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3 FTSE 100 Shares You Should Have Bought In July: ITV plc, BAE Systems plc And London Stock Exchange Group Plc

After dipping in June, the FTSE 100 (FTSEINDICES: ^FTSE) had a better time in July, ending the month 405 points (6.5%) up at 6,621. A similar rise in August would send the index of top UK shares crashing through the 13-year record of 6,876 points it set in May, taking it above 7,000 points.

We saw a good number of individual shares gaining solid ground in July too, so which would you have done well to put your money on? Here are three that gained nicely, and which look to have good long-term prospects.

ITV

Shares in TV producer and broadcaster ITV (LSE: ITV) stormed up 28.5p (20.3%) to close July on 168.6p, briefly hitting a 52-week high of 171.6p on the way. Strong first-half results announced on 30 July gave the price an extra impetus, with adjusted pre-tax profit up 16% to £270m and earnings per share (EPS) up 15% to 5.3p.

Revenue did only rise by 2%, but we saw a welcome shift to lower dependence on income from advertising as chief executive Adam Crozier told us that “Non-advertising revenues were up by 11% to £568m, driven by significant growth in Online, Pay & Interactive and in ITV Studios“, with advertising revenues falling during the half.

ITV shares have soared by almost 120% over the past 12 months, and at today’s price of 167p they’ve nine-bagged since the depths of the credit crisis in early 2009. But even after that, were only looking at a year-end P/E based on current forecasts of 16.5, just a little over the FTSE’s long-term average of about 14. With continuing earnings growth forecast, there could be more to come.

BAE Systems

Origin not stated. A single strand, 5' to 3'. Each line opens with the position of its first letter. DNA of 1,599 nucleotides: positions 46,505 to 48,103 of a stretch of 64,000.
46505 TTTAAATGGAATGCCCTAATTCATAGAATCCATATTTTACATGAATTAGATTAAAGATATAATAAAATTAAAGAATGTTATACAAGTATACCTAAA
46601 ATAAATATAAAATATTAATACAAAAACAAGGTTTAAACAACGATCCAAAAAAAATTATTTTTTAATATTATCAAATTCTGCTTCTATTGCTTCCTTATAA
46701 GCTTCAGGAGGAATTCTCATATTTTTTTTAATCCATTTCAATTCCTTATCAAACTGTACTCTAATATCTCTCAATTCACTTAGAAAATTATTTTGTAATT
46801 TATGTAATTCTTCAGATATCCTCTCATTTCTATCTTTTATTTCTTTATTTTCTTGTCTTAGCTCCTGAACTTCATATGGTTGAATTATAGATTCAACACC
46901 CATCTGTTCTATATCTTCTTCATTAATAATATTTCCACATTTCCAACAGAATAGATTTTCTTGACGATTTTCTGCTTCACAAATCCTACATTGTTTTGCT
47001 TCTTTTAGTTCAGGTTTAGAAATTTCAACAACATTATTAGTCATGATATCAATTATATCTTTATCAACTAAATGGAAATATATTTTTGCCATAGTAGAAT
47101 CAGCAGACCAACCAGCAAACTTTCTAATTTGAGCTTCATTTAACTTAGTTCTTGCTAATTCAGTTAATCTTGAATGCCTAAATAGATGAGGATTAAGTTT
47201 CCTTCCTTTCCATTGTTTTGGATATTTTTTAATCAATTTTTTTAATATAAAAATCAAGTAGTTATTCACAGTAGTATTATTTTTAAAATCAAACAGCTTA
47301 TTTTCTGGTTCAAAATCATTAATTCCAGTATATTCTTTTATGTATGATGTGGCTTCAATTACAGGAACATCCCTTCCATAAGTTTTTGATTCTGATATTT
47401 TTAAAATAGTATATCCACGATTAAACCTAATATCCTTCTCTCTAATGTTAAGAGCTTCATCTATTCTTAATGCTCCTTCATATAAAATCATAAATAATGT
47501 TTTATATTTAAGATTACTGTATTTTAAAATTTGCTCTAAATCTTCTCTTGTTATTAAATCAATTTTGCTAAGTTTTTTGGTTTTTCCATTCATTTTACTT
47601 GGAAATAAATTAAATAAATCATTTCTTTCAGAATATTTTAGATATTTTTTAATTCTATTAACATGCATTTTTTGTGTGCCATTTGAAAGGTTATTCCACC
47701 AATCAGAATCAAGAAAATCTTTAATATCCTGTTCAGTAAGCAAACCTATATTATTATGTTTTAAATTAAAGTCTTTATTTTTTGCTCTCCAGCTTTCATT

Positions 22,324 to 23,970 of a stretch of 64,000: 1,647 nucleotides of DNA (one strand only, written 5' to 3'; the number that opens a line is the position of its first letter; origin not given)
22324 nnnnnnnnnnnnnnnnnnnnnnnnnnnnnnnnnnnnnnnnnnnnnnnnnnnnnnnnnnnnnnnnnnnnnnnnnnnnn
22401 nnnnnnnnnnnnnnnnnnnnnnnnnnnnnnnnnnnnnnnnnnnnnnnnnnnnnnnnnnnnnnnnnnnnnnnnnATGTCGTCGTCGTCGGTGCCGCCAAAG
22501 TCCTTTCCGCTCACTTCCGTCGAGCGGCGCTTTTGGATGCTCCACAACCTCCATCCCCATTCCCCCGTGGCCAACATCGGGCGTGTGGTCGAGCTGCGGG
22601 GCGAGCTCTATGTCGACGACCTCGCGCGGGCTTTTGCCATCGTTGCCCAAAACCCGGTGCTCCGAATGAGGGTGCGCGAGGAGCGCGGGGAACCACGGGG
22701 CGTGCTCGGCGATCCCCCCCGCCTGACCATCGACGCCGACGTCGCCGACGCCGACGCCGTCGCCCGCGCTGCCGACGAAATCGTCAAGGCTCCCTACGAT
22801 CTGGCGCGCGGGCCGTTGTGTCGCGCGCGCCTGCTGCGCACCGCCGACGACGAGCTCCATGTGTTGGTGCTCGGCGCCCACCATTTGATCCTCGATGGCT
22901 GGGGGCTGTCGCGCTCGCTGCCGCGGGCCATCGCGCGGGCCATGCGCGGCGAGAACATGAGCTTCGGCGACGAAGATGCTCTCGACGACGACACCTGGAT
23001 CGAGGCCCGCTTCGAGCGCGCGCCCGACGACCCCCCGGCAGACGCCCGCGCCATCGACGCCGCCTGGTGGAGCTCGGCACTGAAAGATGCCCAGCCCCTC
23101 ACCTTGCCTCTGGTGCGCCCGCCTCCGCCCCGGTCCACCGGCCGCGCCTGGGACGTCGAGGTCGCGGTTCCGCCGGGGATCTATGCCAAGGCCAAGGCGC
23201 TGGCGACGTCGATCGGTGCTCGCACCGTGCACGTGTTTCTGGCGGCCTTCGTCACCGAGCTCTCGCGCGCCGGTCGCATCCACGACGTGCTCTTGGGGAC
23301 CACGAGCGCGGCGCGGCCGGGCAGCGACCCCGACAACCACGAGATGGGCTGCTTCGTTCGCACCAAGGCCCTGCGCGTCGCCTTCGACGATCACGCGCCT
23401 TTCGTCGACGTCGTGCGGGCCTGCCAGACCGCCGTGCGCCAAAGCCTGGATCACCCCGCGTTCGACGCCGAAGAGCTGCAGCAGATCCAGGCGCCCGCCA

I was particularly pleased to see BAE Systems (LSE: BA) (NASDAQOTH: BAESY.US) shares climb 62.9p (16.4%), during July, to end the month at 445.9p — I recently saw BAE as one of the hidden gems of the Fool’s Beginners’ Portfolio, having added the shares at a price of 332.3p back in October 2012. Since that rise, BAE has gone on to release first-half results on 1 August, sending the share price up further to 455p.

BAE shares have put on more than 70% over the past two years, after previously falling to very low P/E ratings as the entire engineering sector become something of a pariah to pessimistic investors — public spending on defence was being slashed around the globe. At their lowest year-end valuation in December 2011, BAE shares hit a P/E of just 6.3 while providing a dividend yield of 6.6%.

That’s history now, but even after a subsequent strong two years (and a great July), the shares still look cheap to me. With EPS forecast to grow by 9% for the year to December 2013, the shares are still on a forward P/E of only 10.5, with a well-covered dividend expected to provide a 4.6% yield.

London Stock Exchange

When stock markets are booming, what better shares to buy than the market itself? If you’d bought shares in London Stock Exchange (LSE: LSE), you’d have had a happy month, with the price gaining 237p (17.7%) to end July on 1,574p. An interim management statement on the 18th of the month revealed that revenue for the first quarter was up 39% to £249.7m, with organic revenue up 8%. Chief executive Xavier Rolet told us “In particular, we have delivered strong results from FTSE, MillenniumIT and from Capital Markets, reflecting an uplift in admissions and money raised, and improving market sentiment in secondary markets“.

The LSE has enjoyed three years of rising earnings, and though forecasts for the full year to March 2014 suggest a drop in EPS of 4%, the shares are still on a P/E of only a little higher than average at 15.5. If we’re genuinely heading into a new period of economic growth, that could turn out to be cheap in the long run — though the firm’s low dividend yield of 2% is perhaps a little disappointing.

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> Alan does not own any shares mentioned in this article.